THE ATLANTIC MONTHLY.
A Magazine of Literature, Science, Art, and Politics.
VOL. XVII.—JUNE, 1866.—NO. CIV.
Entered according to Act of Congress, in the year 1866, by TICKNOR AND FIELDS, in the Clerk's Office of the District Court of the District of Massachusetts.
Transcriber's Note: Minor typos have been corrected and footnotes moved to the end of the article. Contractions have been retained as they appear in each story.
"This is the seventy-fifth pair! Pretty well for us in so short a time!" said the Colonel's wife.
"Yes, but we must give Aunt Marian the credit of a very large proportion; at least ten pairs have come from her."
"I have nothing to do but to knit; none to knit for at home but my cat," I replied, rather shortly, to the soft voice that had given me credit for such extraordinary industry. Afterwards I looked up at Percy Lunt, and tried to think of some pleasant thing to say to her; but in vain,—the words wouldn't come. I did not like her, and that is the truth.
Thirty of us were assembled as usual, at our weekly "Soldiers' Aid Circle." We always met at the house of her father, Colonel Lunt, because its parlors were the largest in Barton, and because Mrs. Lunt invited us to come every week at three o'clock in the afternoon, and stay till nine, meanwhile giving us all tea. The two parlors, which opened into each other as no others in Barton did, were handsomely furnished with articles brought from France; though, for that matter, they did not look very different from Barton furniture generally, except, perhaps, in being plainer. Just now the chairs, lounges, and card-table were covered with blue yarn, blue woollen cloth, unbleached cotton, and other things requisite for the soldiers. They, the soldiers, had worn out the miserable socks provided by government in two days' marching, and sent up the cry, to the mothers and sisters in New England, "Give us such stockings as you are used to knitting for us!"
That home-cry found its answer in every heart. Not a hand but responded. Every spare moment was given to the needs of the soldiers. For these were not the materials of a common army. These were all our own brothers, lovers, husbands, fathers. And shame to the wife, daughter, or sister who would know them to be sufferers while a finger remained on their hands to be moved! So, day by day, at soldiers' meetings, but much more at home, the army of waiters and watchers wrought cheerfully and hopefully for the loved ones who were "marching along." In Barton we knitted while we talked, and at the Lyceum lectures. Nay, we threatened even to take our knitting to meeting,—for it seemed, as we said, a great waste of time to be sitting so long idle.
This had gone on for more than months. We had begun to count the war by years. Did we bate one jot of heart or hope for that? No more than at the beginning. We continued to place the end of the struggle at sixty or ninety days, as the news came more or less favorable to the loyal cause. But despair of the Republic? Never. Not the smallest child in Barton. Not a woman, of course. And through these life-currents flowing between each soldier and his home, the good heart and courage of the army was kept up through all those dismal reverses and bloody struggles that marked the early part of the years of sixty-two and three.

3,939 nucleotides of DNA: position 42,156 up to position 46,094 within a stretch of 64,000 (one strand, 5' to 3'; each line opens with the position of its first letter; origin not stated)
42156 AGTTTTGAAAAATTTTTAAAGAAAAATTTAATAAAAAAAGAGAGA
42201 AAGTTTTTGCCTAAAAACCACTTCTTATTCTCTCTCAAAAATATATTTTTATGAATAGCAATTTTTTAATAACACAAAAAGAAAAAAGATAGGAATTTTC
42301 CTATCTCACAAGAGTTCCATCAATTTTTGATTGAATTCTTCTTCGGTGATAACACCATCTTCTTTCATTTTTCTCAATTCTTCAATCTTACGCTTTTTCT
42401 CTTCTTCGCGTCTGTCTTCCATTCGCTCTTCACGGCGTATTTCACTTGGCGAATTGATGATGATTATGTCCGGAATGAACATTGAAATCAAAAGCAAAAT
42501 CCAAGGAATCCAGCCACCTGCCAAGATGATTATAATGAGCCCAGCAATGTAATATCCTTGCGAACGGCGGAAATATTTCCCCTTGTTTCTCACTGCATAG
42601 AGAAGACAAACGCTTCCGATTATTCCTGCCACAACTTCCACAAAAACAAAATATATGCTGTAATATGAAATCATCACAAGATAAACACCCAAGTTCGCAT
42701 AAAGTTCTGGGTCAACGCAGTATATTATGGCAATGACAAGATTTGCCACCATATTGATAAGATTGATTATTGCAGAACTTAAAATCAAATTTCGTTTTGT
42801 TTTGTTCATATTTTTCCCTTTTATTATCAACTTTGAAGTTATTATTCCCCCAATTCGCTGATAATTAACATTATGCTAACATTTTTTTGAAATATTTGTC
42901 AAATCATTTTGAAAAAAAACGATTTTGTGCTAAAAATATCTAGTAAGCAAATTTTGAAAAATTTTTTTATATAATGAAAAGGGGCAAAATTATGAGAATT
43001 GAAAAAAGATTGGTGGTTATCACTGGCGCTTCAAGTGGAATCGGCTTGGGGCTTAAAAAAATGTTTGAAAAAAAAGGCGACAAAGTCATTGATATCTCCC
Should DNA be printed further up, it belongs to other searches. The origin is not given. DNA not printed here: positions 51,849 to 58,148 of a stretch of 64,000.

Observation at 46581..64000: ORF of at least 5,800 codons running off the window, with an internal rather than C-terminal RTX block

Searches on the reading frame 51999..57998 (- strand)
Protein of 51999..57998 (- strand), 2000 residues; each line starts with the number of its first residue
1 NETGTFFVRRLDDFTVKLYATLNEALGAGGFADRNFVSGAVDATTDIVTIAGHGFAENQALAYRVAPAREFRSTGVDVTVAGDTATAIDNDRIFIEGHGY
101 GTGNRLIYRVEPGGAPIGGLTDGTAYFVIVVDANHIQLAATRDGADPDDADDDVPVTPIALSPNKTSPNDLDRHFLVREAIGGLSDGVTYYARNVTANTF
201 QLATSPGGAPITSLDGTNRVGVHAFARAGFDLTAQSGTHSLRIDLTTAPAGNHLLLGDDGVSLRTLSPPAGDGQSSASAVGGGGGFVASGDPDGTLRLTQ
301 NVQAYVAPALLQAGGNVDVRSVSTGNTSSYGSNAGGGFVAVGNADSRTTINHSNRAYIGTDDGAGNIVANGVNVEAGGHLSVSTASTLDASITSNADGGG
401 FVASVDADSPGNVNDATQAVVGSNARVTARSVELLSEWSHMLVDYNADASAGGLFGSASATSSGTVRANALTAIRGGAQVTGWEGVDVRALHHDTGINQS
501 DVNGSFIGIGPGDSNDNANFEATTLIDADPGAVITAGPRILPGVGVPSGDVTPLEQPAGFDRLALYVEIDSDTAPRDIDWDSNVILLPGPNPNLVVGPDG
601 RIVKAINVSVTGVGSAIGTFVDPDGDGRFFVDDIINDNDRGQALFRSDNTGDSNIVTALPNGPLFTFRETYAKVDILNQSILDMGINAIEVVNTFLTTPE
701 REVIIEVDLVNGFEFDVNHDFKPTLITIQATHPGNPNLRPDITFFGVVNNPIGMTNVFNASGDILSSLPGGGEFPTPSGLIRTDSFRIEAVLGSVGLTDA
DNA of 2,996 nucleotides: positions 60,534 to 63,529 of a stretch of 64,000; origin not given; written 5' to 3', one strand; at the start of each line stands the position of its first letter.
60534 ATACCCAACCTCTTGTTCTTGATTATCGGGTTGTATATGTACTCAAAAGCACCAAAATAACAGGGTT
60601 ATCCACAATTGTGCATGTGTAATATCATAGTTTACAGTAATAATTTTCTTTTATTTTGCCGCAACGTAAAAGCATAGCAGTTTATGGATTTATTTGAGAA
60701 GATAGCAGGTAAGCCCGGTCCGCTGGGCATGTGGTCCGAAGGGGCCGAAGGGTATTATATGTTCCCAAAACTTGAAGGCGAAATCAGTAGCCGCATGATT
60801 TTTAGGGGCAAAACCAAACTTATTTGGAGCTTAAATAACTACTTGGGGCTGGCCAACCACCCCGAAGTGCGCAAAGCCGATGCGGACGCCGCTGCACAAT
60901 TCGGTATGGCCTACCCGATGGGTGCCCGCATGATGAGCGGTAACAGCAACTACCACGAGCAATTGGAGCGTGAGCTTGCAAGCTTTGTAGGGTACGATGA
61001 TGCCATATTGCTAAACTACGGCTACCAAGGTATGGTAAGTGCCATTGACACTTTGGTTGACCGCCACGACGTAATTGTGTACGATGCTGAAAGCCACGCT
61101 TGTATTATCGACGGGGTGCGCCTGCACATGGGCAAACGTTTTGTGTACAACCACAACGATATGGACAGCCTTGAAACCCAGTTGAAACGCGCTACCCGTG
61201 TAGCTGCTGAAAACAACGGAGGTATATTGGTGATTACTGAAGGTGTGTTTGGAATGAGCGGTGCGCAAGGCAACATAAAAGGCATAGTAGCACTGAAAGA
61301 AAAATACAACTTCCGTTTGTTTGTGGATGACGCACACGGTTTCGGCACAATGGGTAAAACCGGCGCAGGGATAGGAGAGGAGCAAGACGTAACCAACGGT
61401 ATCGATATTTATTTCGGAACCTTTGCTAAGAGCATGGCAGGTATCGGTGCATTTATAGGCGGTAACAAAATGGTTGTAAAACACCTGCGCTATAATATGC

We kept writing to our Barton boys, and took care of them, both in tent and field. And in every box sent on to the Potomac went letters from all the soldiers' families, and photographs to show how fast the children were growing, and how proud the sisters were of the brave brothers who were upholding the flag at the price of their lives.
We were very busy to-day at Mrs. Lunt's. She and I cut out shirts for the rest,—and I took an opportunity to carry one to Percy Lunt, with some directions, in as kind a voice as I could command, about the sleeves. She smiled and looked up wistfully in my face, but I turned away in a hurry to my work. Somehow, I could not forgive her for troubling my poor Robert. I couldn't before he went, much less now.
I must describe Percy if I can. She was of middling height, and very delicately formed, with a face as destitute of color as if it had been carved out of marble. Her dark hair was cut short in her neck, and parted over her forehead and her even brows. Her eyes were dark and soft, but almost constantly bent on the floor. She dressed in black, and wore over her small head a little tarlatan cap as close as a Shaker's. You might call her interesting-looking, but for a certain listlessness and want of sympathy with others. She had been married, was not more than twenty years old at the time I am describing her, and had been in Barton only about a year, since her husband's death.
As I had neither chick nor child to offer to my country, I was glad to hear my nephew, Robert Elliott, say that the Barton boys had chosen him for Captain, and that they were all to start for Boston the next morning, and go on at once to Fortress Monroe.
This boy's black eyes were very near to my heart,—almost as near as they were to his own mother's. And when he came in to bid me good by, I could not look on his pale, resolute face without a sinking, trembling feeling, do what I would to keep up a brave outside? This was in the very beginning of the war, when word first came that blood had been shed in Baltimore; and our Barton boys were in Boston reporting to Governor Andrew in less than a week after. Now we didn't, one of us, believe in the bravery of the South. We believed them braggarts and bullies, and that was all. We believed that, once let them see that the North was not going to give way to them, they would go back where they came from.